Craftsmanship counts. And the work done by handbag artisans can’t be replicated by a machine. As more processes become mechanized, handmade items are the most desirable. To ensure that your designer handbag has been cured, cut, and stitched with care, pick a style made in Europe – the home base of the powerhouse luxury brands.
You will never find hanging tags on these handbags. Each bag comes with serial numbers embossed on the inside. And the interior label is always evenly aligned.
The bales (the part that connects the handles to the bag) are one of the keys to authenticating a Balenciaga. The bales should be thick and rounded, not thin or square. The notches in the metal studs will be rounded, not square, as well.
When storing your handbag, add a little stuffing to help the bag maintain its shape. Instead of using newspaper, save packing materials like Bubble Wrap or large foam peanuts, which won’t attract moths or other critters.
While tucked away, store your handbag in a cool, dry place out of direct sunlight. If you have a dust bag, cover your handbag with it to keep the outside clean and fresh.
Handbags were often designed to be discreet and hidden in or under the ornate, sweeping skirts of the time.
After the French Revolution, slender neoclassical clothing brought about the handbag’s revival. Eventually, the English nicknamed handbags “reticules” and “indispensables,” solidifying their destiny as a staple accessory. While experts disagree on an exact date, the term “handbag” was born somewhere between the late 1800s and early 1900s, coinciding with the invention of train travel and its demand for handheld luggage.
Early 20th century:
After the Roaring Twenties hit, women no longer felt the need to harmonize their handbags with their outfits and turned to minimalist clutches instead, relinquishing Victorian embellishments. Fast-forward ten years and the shoulder bag, the satchel, and the clasp bag hit the mainstream. Handbags adopted a plastic, zippered style thanks to the eclectic art deco movement, which embraced abstract ideas and industrial materials.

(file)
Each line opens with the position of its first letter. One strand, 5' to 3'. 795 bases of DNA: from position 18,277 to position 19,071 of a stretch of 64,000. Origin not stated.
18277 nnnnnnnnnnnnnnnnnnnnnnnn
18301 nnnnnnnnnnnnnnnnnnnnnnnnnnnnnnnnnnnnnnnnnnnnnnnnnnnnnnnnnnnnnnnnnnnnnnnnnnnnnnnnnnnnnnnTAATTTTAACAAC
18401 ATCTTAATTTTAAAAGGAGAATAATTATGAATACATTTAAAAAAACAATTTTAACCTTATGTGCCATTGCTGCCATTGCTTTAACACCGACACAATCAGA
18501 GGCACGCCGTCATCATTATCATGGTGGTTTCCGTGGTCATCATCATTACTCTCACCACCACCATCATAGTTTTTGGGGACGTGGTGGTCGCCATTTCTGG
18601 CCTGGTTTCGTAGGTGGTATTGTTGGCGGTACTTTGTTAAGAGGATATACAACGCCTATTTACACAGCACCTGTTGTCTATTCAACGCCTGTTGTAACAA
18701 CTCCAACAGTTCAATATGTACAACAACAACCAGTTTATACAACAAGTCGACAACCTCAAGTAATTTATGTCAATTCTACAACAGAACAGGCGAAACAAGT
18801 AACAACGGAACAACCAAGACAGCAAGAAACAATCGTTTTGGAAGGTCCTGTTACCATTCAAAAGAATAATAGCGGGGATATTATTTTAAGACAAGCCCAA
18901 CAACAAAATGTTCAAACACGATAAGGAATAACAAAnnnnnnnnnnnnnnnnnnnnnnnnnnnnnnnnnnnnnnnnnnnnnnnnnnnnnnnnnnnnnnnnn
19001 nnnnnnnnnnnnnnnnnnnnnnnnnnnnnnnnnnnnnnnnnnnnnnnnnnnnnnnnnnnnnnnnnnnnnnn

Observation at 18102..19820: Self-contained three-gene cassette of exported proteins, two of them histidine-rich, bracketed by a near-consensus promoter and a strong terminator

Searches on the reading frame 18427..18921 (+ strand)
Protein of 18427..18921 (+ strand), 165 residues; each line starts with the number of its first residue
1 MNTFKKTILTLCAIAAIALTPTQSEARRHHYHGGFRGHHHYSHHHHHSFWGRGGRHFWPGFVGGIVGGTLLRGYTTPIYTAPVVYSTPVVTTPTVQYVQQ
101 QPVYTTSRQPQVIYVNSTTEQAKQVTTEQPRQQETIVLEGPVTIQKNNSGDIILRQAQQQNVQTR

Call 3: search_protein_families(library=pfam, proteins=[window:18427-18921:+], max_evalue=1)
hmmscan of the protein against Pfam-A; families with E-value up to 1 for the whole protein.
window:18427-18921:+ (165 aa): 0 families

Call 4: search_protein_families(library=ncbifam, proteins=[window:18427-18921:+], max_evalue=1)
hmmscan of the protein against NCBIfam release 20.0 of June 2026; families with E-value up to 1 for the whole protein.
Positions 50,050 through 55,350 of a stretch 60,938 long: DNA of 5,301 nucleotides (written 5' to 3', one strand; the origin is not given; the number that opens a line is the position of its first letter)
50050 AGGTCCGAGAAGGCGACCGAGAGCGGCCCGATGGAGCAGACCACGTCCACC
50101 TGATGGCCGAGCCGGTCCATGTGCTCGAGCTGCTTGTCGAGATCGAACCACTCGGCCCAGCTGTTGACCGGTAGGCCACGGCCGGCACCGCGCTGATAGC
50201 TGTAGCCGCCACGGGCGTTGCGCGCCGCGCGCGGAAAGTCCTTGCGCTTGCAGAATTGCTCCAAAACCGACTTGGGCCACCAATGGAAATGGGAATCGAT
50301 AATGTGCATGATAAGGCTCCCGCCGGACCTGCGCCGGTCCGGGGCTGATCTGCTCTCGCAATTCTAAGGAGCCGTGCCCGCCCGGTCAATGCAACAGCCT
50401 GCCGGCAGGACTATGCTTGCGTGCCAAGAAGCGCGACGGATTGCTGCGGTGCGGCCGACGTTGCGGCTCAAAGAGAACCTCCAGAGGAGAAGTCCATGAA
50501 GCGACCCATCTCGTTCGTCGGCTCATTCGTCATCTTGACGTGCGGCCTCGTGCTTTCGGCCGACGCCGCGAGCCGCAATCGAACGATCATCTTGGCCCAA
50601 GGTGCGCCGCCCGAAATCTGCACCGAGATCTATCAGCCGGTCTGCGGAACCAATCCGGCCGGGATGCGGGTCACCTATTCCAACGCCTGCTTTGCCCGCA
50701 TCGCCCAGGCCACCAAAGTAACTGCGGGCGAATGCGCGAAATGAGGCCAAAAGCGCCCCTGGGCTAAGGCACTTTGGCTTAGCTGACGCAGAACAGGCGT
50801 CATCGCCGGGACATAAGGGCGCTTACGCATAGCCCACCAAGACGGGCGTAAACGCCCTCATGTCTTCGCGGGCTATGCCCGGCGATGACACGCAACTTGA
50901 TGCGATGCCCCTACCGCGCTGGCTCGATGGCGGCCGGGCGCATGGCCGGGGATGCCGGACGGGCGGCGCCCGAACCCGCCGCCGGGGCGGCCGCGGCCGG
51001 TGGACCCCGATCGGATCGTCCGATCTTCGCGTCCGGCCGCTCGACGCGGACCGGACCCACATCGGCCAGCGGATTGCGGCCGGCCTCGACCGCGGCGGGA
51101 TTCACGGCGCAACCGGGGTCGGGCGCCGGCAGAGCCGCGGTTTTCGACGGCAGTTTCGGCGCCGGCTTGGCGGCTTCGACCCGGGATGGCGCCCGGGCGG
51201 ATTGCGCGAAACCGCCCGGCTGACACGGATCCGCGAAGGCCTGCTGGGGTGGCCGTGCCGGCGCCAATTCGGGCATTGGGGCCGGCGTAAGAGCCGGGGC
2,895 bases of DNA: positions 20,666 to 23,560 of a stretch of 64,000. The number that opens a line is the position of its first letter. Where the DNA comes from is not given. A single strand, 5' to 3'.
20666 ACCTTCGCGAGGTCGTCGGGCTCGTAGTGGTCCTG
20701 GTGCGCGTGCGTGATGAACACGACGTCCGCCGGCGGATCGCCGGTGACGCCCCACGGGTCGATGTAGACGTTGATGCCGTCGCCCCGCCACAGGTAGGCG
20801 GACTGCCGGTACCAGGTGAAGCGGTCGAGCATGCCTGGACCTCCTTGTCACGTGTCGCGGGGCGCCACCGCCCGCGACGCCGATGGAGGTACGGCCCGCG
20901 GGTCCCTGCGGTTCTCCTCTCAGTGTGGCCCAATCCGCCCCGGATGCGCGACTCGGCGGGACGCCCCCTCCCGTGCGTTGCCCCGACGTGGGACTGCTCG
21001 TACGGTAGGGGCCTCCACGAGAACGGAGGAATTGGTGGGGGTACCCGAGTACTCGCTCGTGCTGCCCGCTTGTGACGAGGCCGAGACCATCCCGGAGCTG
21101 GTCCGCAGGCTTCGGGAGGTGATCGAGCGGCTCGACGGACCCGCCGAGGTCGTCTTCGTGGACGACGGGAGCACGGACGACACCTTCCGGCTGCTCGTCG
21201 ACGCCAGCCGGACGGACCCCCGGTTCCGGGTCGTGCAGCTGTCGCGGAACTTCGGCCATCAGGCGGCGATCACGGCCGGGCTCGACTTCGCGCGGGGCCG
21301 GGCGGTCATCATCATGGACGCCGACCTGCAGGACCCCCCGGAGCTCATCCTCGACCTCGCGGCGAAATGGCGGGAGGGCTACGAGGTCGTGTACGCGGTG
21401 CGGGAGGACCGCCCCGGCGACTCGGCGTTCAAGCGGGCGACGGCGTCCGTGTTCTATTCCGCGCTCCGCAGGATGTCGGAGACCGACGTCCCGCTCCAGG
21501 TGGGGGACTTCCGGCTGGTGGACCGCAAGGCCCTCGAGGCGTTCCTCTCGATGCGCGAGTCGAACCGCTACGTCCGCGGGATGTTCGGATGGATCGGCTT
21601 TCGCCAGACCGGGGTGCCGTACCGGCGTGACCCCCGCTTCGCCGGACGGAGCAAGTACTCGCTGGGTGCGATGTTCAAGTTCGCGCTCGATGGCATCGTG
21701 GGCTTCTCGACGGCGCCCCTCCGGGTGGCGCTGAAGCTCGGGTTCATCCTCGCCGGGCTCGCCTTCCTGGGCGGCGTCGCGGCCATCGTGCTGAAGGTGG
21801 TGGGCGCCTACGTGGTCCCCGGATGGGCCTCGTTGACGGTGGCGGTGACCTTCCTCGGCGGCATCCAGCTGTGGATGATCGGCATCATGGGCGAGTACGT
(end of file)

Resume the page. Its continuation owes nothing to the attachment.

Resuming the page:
1930s – 1940s:
When World War II drove American women into the workforce, comfortable, practical handbags with a militarized aesthetic became the most popular style.
Postwar prosperity pushed design houses like Chanel and Christian Dior into the spotlight. Designer handbags became as iconic as Grace Kelly, and her famous Hermès leather pocketbook was eventually renamed the Kelly bag in the 1970s. Accessorizing with a matching purse was the standard.
Youth culture embraced styles that complemented various fashion trends, like the miniskirt. As the value of individual expression through fashion soared with each passing decade, handbags finally found their niche as a statement accessory for any wardrobe or occasion.
The fashion industry soon became a target for notable feminists – a culprit of female suppression with its unrealistic beauty ideals. As women rejected things like makeup, bras, and purses, early 70s handbags were for functional use only, until disco came around and begged for something flashy. Labels were expensive and a fixation with logos opened the door for fake knockoffs to rush in.
Large flashy handbags experienced another resurgence as women moved up the corporate ladder. A sizable showy purse was an integral piece of the new power wardrobe. Handbags were worn to represent a kind of forceful, feminine success.
This decade brought with it a sensitive, spiritual awareness that embraced an earth-friendly ideal. In response, designers like Prada and kate spade new york championed a minimalist aesthetic that made handbags simple and practical, but still luxurious.
2000s & onward:
As logos were once again in vogue, design houses competed to have the It bag, placing handbags at the center of many fashion shows. Handbags became increasingly lucrative and, to this day, women everywhere eagerly anticipate the must-have bag of the season.